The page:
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Pictures in the bin, Fridgecam, and the digital War on Waste

We are becoming more aware of the problem of food waste, but we still throw away large amounts of produce when it is not necessary. It’s time to stop lecturing us about our bad habits and start looking at ways to change them. Digital technologies can be a great tool to help.

In the UK and EU, food waste has decreased by 21 % in the past five years. The problem remains. Instead of trying to convince people that food waste is a bad thing (we know this already), we should find new ways to shop for, cook, consume, and dispose of food. These new approaches are good for the planet and can help businesses and families save money.

Why do we chuck food?

Although few people intentionally waste food, households can throw out up to six meals per week. While supermarket promotions and inefficiencies within the distribution cycle can be blamed for much of the waste, recent research has shown that the busy lifestyles of people, their knowledge of food and labels, and their tendency to eat large portions are also major factors.

In research, we discovered that food wastage is not the result of one act, such as cooking or shopping, but rather of the links between these activities. Shopping habits can be affected by your social life. When you finally do manage to buy food, you may find that there are fewer supermarkets open and less time for shopping. It could be smaller supermarkets that sell food in large quantities. You may have to purchase a kilogram of onions instead of just one onion. Other factors can also complicate the situation, like knowing what you have already at home before you go to the supermarket. This could lead you to throw out more food.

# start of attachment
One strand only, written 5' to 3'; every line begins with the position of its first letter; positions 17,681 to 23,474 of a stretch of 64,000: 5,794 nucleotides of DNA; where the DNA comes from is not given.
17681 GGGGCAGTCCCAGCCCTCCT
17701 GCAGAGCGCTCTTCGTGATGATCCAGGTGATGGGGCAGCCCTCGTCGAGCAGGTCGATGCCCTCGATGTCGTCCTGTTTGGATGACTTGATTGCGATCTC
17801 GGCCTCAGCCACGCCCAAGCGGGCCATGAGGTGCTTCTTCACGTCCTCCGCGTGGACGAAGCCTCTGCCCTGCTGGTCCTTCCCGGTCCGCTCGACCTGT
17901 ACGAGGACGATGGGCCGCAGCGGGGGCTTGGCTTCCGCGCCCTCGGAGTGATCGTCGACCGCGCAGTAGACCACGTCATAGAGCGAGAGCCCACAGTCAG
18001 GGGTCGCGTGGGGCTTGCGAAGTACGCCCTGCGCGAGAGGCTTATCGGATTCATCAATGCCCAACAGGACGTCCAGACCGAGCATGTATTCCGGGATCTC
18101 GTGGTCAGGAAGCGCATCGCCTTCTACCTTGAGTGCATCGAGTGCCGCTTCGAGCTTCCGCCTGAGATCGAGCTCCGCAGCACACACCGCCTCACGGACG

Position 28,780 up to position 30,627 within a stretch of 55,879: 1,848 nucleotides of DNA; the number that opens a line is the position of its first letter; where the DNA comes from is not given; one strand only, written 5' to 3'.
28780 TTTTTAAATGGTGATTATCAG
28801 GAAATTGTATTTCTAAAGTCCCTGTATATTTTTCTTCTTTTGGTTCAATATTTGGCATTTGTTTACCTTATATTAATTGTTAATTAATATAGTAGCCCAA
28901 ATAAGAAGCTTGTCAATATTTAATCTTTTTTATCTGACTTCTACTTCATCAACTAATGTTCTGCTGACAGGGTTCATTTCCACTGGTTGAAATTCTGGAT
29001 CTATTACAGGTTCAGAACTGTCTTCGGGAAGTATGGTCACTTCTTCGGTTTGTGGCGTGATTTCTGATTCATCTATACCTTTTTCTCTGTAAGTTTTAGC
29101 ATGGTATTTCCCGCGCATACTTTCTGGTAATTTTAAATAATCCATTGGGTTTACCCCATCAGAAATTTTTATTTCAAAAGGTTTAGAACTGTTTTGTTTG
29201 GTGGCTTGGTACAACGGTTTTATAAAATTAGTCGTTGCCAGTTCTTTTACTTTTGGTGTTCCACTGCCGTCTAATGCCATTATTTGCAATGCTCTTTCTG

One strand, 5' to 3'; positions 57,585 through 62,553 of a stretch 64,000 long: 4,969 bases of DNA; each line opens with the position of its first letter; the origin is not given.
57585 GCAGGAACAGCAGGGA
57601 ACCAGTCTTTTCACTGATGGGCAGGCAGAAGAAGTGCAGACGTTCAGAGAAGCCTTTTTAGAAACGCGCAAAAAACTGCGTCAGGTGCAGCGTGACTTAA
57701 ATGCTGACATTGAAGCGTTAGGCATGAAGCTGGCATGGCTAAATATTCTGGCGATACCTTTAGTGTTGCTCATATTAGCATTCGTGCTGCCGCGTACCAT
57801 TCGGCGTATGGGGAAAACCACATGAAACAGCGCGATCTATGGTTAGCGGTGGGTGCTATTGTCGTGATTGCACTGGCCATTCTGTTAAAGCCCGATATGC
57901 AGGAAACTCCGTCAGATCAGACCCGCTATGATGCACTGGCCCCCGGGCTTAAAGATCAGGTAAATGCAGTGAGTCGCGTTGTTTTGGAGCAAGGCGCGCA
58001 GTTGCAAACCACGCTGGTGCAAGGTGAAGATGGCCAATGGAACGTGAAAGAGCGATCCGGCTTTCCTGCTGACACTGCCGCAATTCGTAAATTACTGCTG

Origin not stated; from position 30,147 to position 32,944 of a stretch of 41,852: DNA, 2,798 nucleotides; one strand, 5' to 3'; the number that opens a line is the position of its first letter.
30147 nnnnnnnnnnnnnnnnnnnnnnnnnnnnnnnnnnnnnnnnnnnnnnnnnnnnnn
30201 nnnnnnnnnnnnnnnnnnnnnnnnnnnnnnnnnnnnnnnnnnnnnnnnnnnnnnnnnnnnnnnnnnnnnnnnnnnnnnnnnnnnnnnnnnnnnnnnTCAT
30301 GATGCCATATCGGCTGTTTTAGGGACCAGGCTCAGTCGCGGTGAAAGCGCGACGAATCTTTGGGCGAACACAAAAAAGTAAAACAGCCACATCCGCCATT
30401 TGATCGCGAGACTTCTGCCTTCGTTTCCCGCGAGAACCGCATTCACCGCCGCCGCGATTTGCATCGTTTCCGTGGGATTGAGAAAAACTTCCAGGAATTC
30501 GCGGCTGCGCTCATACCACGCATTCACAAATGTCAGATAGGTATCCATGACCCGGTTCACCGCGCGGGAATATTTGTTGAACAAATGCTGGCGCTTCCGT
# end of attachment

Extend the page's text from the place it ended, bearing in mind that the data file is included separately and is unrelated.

By connecting spaces (such as home and supermarket) and by clicking people, digital technology helps to alleviate some of these problems.

Inside your refrigerator: News

The refrigerator is a vision of the future. It knows when it is low on milk and will order more from the store. Just-in-time shopping could reduce the need for bulk purchases as part of your weekly grocery shop.

FridgeCam is a prototype that allows customers to view what’s in their fridge. The results were unexpected.

The Fridgecam is in action.

Some people find it more useful to observe how and when food is removed from the refrigerator rather than checking its contents while in the supermarket. Food consumption patterns can help us understand whether we really need extra milk or if we are buying too much.

Miles to go

It is important to consider the impact that food production has on food waste. Food miles can be used to determine the distance that a product has traveled before it reaches our plates. This is an area where we are not really making any progress. A survey found that only 6% of consumers avoided purchasing products due to concerns about food miles.

The concept of food mileage is difficult to understand. Digital technology could also play a role here, for example, if consumers were able to watch videos about where coffee was grown before making a purchase decision. The Internet of Things may change the way businesses mark their videos. You could easily trace the origins and travels of all products you purchase if you were able to scan them.

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Jane S. King

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